Uncertainty around Peru’s presidential elections next month is heightening concern over the country’s sol currency, compounding wider emerging market jitters among investors and dragging the tender to a record low against the dollar. The sol has edged above 3.7 per greenback, losing some 12% of its value against the dollar since the start of last year, despite heavy central bank intervention. Investors see it weakening further ahead of the 11 April first-round vote. Currencies around Latin America have been suffering of late amid wider emerging market wobbles, some worse off than the sol.
Lula da Silva conviction dismissed
A top judge has thrown out both corruption convictions of former Brazilian President Luiz Inácio Lula da Silva, opening the way for a possible battle against conservative incumbent Jair Bolsonaro in next year’s elections. Supreme Court justice Luiz Edson Fachin on Monday annulled the convictions on procedural grounds, arguing the cases were tried in the wrong jurisdiction. That means the ruling may not affect numerous other convictions of powerful businessmen and politicians also swept up in the sprawling “Car Wash” investigations centred on the state-run oil giant Petrobras. He said the case should be retried in the capital, though former prosecutor Deltan Dallagnol suggested on Twitter it may be too late for that because the statute of limitations for prosecution of the 75-year-old ex-leader could have expired. The government can appeal Fachin’s ruling to the full court.
Puigdemont stripped of immunity
The European Parliament has voted to waive the immunity of Catalonia’s former regional head of government and two other separatist lawmakers, taking them a step closer to extradition to Spain, where they are charged with sedition. The chamber announced on Tuesday that EU lawmakers had voted clearly in favour of stripping the immunity from prosecution of Carles Puigdemont and two former cabinet members, Toni Comin and Clara Ponsati, reports Reuters. Puigdemont and Comin, who are in self-imposed exile in Belgium, formally became members of the European Parliament in June 2019, while Ponsati, who is in Scotland, was officially a member from January 2020. All are subject to European arrest warrants issued by Spain which is seeking their extradition related to their role in organising a 2017 independence referendum deemed illegal by a Spanish court.
Hiring to pick up pace soon
According to the ManpowerGroup Employment Outlook Survey released on Tuesday, the study of 2,375 employers across India indicates a rebound in hiring plans for the upcoming three months. Sectors that will lead the job market are likely to be public administration and education, followed by the services sector. The strongest hiring pace is indicated in large organizations followed by medium-sized organizations with a seasonally adjusted outlook of +10%, which is an improvement of 3 percentage points compared to the last quarter. From a regional perspective, the West indicate a more positive outlook followed by North. Nearly 27% of employers reported that they may return to pre-covid hiring within June 2021 while 56% stated they will resume by end of 2021.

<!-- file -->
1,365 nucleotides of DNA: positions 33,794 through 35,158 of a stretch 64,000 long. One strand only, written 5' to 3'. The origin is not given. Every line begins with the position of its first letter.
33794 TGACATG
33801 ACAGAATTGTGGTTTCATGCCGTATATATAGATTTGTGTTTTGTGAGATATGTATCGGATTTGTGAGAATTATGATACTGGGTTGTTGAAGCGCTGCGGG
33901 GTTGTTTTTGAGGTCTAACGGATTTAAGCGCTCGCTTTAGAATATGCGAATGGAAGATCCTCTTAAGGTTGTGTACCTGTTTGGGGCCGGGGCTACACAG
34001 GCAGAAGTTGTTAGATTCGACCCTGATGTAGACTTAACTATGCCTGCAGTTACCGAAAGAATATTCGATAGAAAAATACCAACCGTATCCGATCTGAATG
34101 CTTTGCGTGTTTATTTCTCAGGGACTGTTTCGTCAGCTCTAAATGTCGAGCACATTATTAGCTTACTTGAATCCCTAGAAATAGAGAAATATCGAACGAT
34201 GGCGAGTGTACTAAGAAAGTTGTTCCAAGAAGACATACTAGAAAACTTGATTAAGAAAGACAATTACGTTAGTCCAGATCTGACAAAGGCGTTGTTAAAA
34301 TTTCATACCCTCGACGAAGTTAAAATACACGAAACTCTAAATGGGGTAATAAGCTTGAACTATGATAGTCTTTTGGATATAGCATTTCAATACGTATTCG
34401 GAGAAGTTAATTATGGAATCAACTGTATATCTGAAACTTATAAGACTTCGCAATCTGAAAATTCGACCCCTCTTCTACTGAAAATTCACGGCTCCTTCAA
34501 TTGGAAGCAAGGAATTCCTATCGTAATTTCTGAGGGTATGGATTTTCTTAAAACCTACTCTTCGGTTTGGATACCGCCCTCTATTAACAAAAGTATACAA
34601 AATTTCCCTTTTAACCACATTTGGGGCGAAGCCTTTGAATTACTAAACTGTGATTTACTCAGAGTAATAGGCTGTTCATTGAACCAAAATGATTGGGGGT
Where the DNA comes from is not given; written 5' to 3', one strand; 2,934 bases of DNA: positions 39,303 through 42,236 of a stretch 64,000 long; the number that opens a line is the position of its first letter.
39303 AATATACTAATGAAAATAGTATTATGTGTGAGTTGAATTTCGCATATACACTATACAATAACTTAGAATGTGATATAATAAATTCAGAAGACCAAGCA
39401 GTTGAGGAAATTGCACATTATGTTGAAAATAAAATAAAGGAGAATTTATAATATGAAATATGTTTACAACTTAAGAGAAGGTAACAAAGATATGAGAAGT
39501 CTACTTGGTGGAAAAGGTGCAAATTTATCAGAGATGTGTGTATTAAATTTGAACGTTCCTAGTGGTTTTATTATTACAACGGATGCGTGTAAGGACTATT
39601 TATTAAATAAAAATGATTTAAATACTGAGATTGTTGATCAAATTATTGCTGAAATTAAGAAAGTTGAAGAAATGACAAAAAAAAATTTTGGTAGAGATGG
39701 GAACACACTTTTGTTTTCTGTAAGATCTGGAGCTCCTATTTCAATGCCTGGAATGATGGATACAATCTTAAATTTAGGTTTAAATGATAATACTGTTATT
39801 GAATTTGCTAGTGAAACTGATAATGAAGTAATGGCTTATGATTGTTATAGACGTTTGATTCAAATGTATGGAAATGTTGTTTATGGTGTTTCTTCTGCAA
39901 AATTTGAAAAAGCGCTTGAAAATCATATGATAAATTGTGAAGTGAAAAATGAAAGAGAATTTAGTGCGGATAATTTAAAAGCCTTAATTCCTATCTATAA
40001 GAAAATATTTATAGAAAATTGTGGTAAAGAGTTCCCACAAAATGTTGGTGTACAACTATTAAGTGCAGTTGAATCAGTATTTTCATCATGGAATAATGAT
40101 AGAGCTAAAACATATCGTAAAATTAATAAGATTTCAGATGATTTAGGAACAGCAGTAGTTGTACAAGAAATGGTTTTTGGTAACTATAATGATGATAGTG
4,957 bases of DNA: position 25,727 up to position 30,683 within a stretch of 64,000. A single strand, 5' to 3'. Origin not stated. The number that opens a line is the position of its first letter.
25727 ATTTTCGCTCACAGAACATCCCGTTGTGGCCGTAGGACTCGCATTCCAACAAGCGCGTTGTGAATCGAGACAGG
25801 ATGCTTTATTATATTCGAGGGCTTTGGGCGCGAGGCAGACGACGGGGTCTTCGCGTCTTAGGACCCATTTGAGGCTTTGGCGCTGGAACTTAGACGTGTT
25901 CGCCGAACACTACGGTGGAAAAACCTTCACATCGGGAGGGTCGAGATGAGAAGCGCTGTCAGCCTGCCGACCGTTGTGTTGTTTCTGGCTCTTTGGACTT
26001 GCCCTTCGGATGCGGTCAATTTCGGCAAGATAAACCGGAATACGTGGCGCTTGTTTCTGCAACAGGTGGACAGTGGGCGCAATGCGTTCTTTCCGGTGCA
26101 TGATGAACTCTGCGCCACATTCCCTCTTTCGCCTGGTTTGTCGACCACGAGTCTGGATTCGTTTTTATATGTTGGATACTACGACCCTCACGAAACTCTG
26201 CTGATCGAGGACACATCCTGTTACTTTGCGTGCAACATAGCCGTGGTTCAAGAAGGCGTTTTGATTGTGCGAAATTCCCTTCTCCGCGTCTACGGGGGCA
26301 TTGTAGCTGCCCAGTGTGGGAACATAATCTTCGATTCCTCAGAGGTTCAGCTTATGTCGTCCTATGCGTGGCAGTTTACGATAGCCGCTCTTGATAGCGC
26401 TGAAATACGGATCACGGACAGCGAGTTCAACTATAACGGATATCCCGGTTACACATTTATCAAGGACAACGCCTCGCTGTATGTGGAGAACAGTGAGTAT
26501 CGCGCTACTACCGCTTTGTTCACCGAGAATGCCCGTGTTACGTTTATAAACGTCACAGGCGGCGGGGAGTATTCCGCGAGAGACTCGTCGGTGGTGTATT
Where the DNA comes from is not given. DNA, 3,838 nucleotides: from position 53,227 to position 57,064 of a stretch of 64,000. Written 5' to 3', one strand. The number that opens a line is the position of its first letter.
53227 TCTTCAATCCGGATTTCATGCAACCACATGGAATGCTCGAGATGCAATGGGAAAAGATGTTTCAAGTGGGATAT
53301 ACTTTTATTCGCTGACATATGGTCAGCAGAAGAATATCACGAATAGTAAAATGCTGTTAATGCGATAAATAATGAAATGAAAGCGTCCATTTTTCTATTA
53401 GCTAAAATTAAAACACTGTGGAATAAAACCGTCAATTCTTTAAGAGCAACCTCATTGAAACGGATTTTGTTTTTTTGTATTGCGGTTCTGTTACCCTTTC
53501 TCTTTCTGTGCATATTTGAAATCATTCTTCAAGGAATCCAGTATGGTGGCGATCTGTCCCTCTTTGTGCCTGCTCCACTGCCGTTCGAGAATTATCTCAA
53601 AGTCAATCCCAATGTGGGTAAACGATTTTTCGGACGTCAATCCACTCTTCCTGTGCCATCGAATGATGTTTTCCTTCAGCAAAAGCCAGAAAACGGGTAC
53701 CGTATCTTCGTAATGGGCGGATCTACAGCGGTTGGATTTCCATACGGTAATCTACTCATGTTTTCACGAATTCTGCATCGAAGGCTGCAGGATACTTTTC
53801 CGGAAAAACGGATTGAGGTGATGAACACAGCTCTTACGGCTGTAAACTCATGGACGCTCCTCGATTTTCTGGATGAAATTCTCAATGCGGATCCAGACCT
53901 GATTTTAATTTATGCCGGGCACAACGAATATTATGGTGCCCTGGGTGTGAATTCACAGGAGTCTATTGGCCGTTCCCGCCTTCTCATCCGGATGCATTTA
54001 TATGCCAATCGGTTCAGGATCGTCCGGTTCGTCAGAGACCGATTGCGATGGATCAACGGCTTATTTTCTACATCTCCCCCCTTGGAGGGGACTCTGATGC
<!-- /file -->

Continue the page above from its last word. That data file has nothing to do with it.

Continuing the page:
Insurance cos biz premium grows
Life insurance companies registered a 21% rise in new business premium to ₹22,425.21 crore in February 2021, according to data from the Insurance Regulatory and Development Authority of India (Irdai). The 24 life insurance companies in the country had their collective new business premium of ₹18,533.19 crore in the same month a year ago. Among these, the country’s largest and the only state-run insurer LIC posted a 24.18% jump in new premium income at ₹12,920.57 crore during the reported month, against ₹10,404.68 crore in the year-ago month, showed the data from Irdai. The other 23 players in the private sector witnessed a 16.93% rise in their collective premium at ₹9,504.64 crore as against ₹8,128.51 crore a year ago, showed the data. New business premium during April-Feb 2020-21 of all the players was up by 0.59% at ₹2,34,861.30 crore, cumulatively.
Are healthy snacks really healthy?
More than half of seemingly healthy snacks analysed by experts are high in fat, salt and/or sugar, prompting calls for more “honest” labelling, reports The Guardian. Action on Salt assessed 119 snacks, including dried/roasted pulses and processed pulse snacks such as lentil curls, chickpea chips and puffs, finding some to be saltier than seawater. Despite them being on average lower in fat, saturated fat and calories and higher in fibre than standard crisps and flavoured nuts, 43% were high in salt. The saltiest product surveyed was Eat Real hummus, chilli and lemon flavoured chips—labelled “40% less fat, vegan, gluten free”—with 3.6g salt per 100g, and more than 1g salt in a single suggested serving (28g) —more than in two bags of McDonald’s small French fries. Action on Salt said the majority of products did not display colour-coded nutrition information on the front of packs as per government guidance.
Curated by Sohini Sen. Have something to share with us? Write to us at feedback@livemint or tweet to @shohinisen